‘Communication’ is the most sought after soft skill says research from Adzuna.

Soft skills base.

New data from job search engine Adzuna.co.uk has found that when it comes to seeking out new employees, ‘communication’ is the most sought after soft skill. In total the organisation found 10.9 per cent of ads mention ‘communication’ within the job description, highlighting the value of showing off soft skills in both CVs and during interview processes.

‘Communication’, mentioned 116,261 times across the 1.1million job adverts analysed, was closely followed up ‘organised’, mentioned 87,747 times (8.7 per cent), and ‘Planning’ mentioned 83,322 times (7.8 per cent), rounding off the top three most sought after soft skills for employment in the UK.

Table 1: Top five soft skills

Skill Job ad mentions Industry with most mentions  per cent of total job ads
Communication 116,261 Accounting and Finance 10.9
Organised 87,747 Accounting and Finance 8.3
Planning 83,322 Healthcare and Nursing 7.8
Flexible 65,450 Healthcare and Nursing 6.2
Motivated 57,620 Teaching 5.4

 

Featured in the top ten soft skills were ‘focused’, ‘confidence’, ‘customer service’, ‘initiative’ and ‘independent’: illustrating the range and variety of personable qualities that are in demand by employers. The research discovered that Accounting and Finance, Healthcare and Nursing, and Teaching industries all have particular emphasises on specific soft skills. Communication is particularly sought-after in Accounting and Finance roles where 17 per cent of job ads mention the term, compared to 10.9 per cent of job ads across all industries. Furthermore, 14.9 per cent of Healthcare and Nursing jobs require ‘Flexibility’, and 13.7 per cent of Teaching jobs mention ‘Planning’, compared to only 7.8 per cent across UK jobs in general.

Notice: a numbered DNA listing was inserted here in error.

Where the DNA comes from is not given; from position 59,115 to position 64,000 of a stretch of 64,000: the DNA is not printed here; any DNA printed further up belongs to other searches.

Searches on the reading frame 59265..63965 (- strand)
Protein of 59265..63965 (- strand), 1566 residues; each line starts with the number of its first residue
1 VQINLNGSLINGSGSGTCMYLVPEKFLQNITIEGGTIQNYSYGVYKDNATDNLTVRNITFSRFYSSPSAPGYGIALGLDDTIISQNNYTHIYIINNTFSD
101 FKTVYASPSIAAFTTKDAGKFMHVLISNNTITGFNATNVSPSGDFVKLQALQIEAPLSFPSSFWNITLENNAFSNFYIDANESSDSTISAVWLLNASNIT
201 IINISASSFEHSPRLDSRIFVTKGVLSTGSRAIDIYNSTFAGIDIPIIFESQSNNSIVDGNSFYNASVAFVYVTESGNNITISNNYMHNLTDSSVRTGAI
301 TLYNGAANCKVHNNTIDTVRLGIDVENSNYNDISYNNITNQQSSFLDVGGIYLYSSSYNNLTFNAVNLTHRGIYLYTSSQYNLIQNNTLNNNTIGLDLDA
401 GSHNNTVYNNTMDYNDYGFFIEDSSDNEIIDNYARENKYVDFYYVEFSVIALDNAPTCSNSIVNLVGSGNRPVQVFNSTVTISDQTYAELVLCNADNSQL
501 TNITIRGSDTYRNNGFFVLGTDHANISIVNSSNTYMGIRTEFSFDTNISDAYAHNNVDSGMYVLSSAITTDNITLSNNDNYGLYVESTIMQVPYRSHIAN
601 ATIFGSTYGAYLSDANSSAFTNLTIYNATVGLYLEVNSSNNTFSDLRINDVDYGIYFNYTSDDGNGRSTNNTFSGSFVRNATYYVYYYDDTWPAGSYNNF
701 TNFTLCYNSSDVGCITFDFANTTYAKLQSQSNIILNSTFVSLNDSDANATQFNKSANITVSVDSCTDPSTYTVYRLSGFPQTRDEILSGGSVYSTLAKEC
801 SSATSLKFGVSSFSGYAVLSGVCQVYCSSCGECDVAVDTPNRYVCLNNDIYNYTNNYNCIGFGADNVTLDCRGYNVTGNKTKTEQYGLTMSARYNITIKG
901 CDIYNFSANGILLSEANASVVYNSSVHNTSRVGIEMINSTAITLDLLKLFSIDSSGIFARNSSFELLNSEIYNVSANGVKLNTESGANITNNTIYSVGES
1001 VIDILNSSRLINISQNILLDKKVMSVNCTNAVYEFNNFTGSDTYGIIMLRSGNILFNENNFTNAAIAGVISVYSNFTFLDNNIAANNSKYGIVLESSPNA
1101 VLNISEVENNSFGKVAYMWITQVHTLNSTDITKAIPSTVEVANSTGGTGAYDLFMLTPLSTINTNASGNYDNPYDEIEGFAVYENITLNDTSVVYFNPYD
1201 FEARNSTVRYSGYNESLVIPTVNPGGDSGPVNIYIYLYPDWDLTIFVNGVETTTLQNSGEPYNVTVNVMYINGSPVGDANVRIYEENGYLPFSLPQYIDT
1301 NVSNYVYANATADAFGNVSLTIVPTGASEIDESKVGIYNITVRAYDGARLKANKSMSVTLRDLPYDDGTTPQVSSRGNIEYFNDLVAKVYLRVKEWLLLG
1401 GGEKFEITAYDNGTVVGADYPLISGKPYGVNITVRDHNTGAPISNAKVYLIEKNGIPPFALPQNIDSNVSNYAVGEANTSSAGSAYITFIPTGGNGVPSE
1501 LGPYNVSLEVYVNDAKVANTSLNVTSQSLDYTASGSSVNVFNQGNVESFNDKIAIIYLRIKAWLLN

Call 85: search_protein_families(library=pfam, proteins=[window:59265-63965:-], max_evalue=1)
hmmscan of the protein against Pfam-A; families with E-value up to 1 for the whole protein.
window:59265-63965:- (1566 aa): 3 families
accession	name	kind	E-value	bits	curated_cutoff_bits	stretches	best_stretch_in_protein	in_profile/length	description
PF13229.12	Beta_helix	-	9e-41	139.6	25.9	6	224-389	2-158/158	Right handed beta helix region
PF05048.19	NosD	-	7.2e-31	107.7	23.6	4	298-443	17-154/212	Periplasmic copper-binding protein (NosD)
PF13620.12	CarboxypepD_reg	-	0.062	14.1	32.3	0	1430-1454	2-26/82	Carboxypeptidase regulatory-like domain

“For job seekers, highlighting your soft skills alongside your hard skills will put you at an advantage when attempting to impress potential future employers,” says Andrew Hunter, co-founder of Adzuna. “Hard skills give the technical elements for proficiency in a role and assist in meeting vocational requirements, however soft skills can often be more highly regarded than ticking the boxes of certain qualifications and workplace experiences. Companies are not just looking for a candidate who can do the job, but someone who will harmonise with the business and its pre-existing staff.”

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